We have been considering Key Indicators of Good Practice under the title The Poor deserve the Best and now come to the final 2 of 20.

11. Sustainability

Much charitable work relies on continual fund raising. Called Donor Dependency this makes a ministry very vulnerable. However, Donor Dependency introduces a measure of insecurity and puts the permanence of the ministry in doubt. It can also lead to the compromise of values in order to obtain funding. Further, Donor dependency may diminish the dignity of the ministry, but sometimes is a necessity.

To mitigate against this a thorough assessment should be made of the reliance on outside funding and how this may be reduced. Appropriate practice should then be implemented to make the ministry as self-sustainable as possible.

Clearly certain ministries are inherently unable to become financially independent from internal activity within the ministry as there is no product or service to ‘sell’. Where this is the case it may be beneficial to explore ‘special relationships’ with locally-based donors, such as businesses, or with other churches (local or distant) with whom there may be a relational commitment, rather than depending on the need for sustained fund-raising.

New Nation School, Accra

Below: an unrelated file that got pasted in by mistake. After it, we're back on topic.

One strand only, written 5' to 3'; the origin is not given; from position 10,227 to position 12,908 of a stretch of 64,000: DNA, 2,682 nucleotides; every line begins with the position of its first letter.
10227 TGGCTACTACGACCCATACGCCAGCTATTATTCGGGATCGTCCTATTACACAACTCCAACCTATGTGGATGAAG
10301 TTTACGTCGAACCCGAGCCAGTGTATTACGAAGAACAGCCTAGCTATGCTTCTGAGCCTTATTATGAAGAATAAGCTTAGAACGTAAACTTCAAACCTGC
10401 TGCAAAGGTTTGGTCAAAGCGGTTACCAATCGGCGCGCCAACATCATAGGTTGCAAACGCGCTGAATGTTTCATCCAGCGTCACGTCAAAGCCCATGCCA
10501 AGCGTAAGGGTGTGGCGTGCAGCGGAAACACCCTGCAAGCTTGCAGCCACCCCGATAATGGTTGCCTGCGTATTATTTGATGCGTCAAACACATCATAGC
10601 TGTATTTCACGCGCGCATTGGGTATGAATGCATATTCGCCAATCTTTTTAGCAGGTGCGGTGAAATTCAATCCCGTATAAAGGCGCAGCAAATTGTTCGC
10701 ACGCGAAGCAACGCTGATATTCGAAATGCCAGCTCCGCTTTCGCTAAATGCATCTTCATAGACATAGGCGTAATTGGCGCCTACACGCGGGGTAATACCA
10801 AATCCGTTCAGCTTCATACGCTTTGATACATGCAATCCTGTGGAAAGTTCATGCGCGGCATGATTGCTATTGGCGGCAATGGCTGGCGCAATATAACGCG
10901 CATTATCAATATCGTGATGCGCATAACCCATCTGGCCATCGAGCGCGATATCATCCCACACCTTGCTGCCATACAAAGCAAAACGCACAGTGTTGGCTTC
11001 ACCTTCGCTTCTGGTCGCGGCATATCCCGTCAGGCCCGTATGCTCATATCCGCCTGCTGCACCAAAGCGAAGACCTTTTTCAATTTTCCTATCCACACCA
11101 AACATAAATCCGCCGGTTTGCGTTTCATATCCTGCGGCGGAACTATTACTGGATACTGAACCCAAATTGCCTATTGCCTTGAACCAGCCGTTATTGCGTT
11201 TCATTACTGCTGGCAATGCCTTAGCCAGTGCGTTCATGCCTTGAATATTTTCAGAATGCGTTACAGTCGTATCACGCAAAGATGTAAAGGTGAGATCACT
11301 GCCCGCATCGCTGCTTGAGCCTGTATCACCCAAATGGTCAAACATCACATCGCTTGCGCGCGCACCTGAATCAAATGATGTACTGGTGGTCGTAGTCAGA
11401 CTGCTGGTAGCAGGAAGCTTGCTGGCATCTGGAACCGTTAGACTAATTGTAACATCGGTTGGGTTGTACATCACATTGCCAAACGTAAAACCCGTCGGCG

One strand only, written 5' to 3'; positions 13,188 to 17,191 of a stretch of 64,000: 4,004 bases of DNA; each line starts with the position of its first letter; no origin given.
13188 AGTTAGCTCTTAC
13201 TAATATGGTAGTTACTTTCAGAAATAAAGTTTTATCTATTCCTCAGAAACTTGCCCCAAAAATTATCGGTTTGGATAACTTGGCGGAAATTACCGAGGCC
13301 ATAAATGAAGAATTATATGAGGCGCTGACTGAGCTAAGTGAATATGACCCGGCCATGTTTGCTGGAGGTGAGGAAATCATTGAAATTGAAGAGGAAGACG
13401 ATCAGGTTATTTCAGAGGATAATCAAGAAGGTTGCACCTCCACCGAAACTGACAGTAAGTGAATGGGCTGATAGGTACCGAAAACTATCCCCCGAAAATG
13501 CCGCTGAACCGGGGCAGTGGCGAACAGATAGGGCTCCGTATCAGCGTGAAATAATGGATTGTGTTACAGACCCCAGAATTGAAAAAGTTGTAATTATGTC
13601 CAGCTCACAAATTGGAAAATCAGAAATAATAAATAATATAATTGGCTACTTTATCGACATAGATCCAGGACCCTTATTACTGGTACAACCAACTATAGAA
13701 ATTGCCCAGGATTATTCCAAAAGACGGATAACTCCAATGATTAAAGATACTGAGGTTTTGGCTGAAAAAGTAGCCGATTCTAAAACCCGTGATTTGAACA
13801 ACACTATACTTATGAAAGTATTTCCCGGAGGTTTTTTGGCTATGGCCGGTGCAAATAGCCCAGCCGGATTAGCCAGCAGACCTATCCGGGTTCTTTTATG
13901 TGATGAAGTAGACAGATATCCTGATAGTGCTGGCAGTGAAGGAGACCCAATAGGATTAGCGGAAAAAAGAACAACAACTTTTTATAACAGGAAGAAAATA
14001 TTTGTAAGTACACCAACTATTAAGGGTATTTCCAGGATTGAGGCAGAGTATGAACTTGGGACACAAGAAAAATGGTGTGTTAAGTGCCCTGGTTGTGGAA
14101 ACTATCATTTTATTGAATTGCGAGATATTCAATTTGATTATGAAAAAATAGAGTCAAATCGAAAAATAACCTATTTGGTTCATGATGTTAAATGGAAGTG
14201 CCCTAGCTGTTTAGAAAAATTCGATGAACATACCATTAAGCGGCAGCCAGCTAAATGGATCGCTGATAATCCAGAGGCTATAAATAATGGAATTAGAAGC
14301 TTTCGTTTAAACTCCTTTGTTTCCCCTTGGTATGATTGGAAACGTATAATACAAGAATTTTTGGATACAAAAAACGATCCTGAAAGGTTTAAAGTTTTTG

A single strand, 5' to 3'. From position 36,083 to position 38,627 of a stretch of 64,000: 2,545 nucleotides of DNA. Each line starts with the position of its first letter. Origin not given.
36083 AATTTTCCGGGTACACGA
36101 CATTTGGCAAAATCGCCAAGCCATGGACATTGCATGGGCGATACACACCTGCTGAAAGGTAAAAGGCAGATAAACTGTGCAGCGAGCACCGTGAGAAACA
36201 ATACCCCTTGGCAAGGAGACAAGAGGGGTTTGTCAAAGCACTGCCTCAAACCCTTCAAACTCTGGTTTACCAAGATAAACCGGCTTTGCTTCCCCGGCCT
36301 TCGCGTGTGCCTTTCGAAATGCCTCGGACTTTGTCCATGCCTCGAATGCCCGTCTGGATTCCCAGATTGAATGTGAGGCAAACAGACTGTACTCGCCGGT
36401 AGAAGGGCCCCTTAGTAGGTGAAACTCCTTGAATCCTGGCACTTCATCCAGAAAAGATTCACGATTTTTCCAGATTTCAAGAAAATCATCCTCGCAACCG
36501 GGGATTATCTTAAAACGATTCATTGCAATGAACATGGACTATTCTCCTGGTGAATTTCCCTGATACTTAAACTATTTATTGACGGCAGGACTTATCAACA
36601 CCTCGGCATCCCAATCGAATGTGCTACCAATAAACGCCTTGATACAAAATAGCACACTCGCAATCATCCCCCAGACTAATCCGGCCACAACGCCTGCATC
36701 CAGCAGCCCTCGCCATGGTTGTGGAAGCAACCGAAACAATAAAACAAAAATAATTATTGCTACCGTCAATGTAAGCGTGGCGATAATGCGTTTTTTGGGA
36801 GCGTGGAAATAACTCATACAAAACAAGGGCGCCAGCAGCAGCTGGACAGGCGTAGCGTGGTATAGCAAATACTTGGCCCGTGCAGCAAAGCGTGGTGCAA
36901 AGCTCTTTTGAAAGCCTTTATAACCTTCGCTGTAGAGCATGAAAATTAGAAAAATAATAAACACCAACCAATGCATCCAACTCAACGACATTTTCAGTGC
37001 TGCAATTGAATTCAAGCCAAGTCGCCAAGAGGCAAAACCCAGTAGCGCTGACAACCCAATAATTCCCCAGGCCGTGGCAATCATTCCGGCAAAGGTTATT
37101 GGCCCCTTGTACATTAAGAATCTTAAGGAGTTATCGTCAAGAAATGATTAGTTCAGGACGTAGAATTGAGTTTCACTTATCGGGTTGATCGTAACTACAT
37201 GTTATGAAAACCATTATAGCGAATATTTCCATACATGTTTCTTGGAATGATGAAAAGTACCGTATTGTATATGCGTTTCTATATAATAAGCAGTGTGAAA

New Nation School, Accra

Another approach may be to make one part of the ministry ‘income-rich’ in order to subsidise another part. Some friends of mine, John and Alex Kpikpi in Ghana, started a school some years ago for fee paying children. Their intention has always been to reach their whole community but by first building an income stream from the fee-payers they were then able to introduce a system of bursaries for disadvantaged children. Creative thinking may make a similar strategy possible in other areas.

12. Scaling up and multiplication

Another aspect of sustainability of the benefits of a ministry may be seen in reproduction. A natural family ‘name’ is sustained by having children. A ministry can act similarly.

Productive Harvest through Foundations for Farming

Productive Harvest through Foundations for Farming

Brian Oldreive (founder) teaches Foundations for Farming

Brian Oldreive (founder) teaches Foundations for Farming

Although some ministries have clearly defined and appropriate boundaries most have the potential either to grow and be multiplied, or to be reproduced in other settings, bearing in mind the importance of sensitivity to context. For instance, it may be appropriate for one ministry to ‘give birth’ to a similar ministry in another part of a city. For example, Foundations for Farming (formerly Farming God’s Way) in Zimbabwe has been reproduced in over 40 locations within Zimbabwe and is also being applied successfully in several other African nations with great effect.

An awareness of such a possibility should encourage the ministry to keep careful records about its progress (which will anyway help with monitoring) and to seek networking contacts and opportunities to give training, which will be mutually beneficial.

New Nation School, Accra, Ghana from Newfrontiers on Vimeo.

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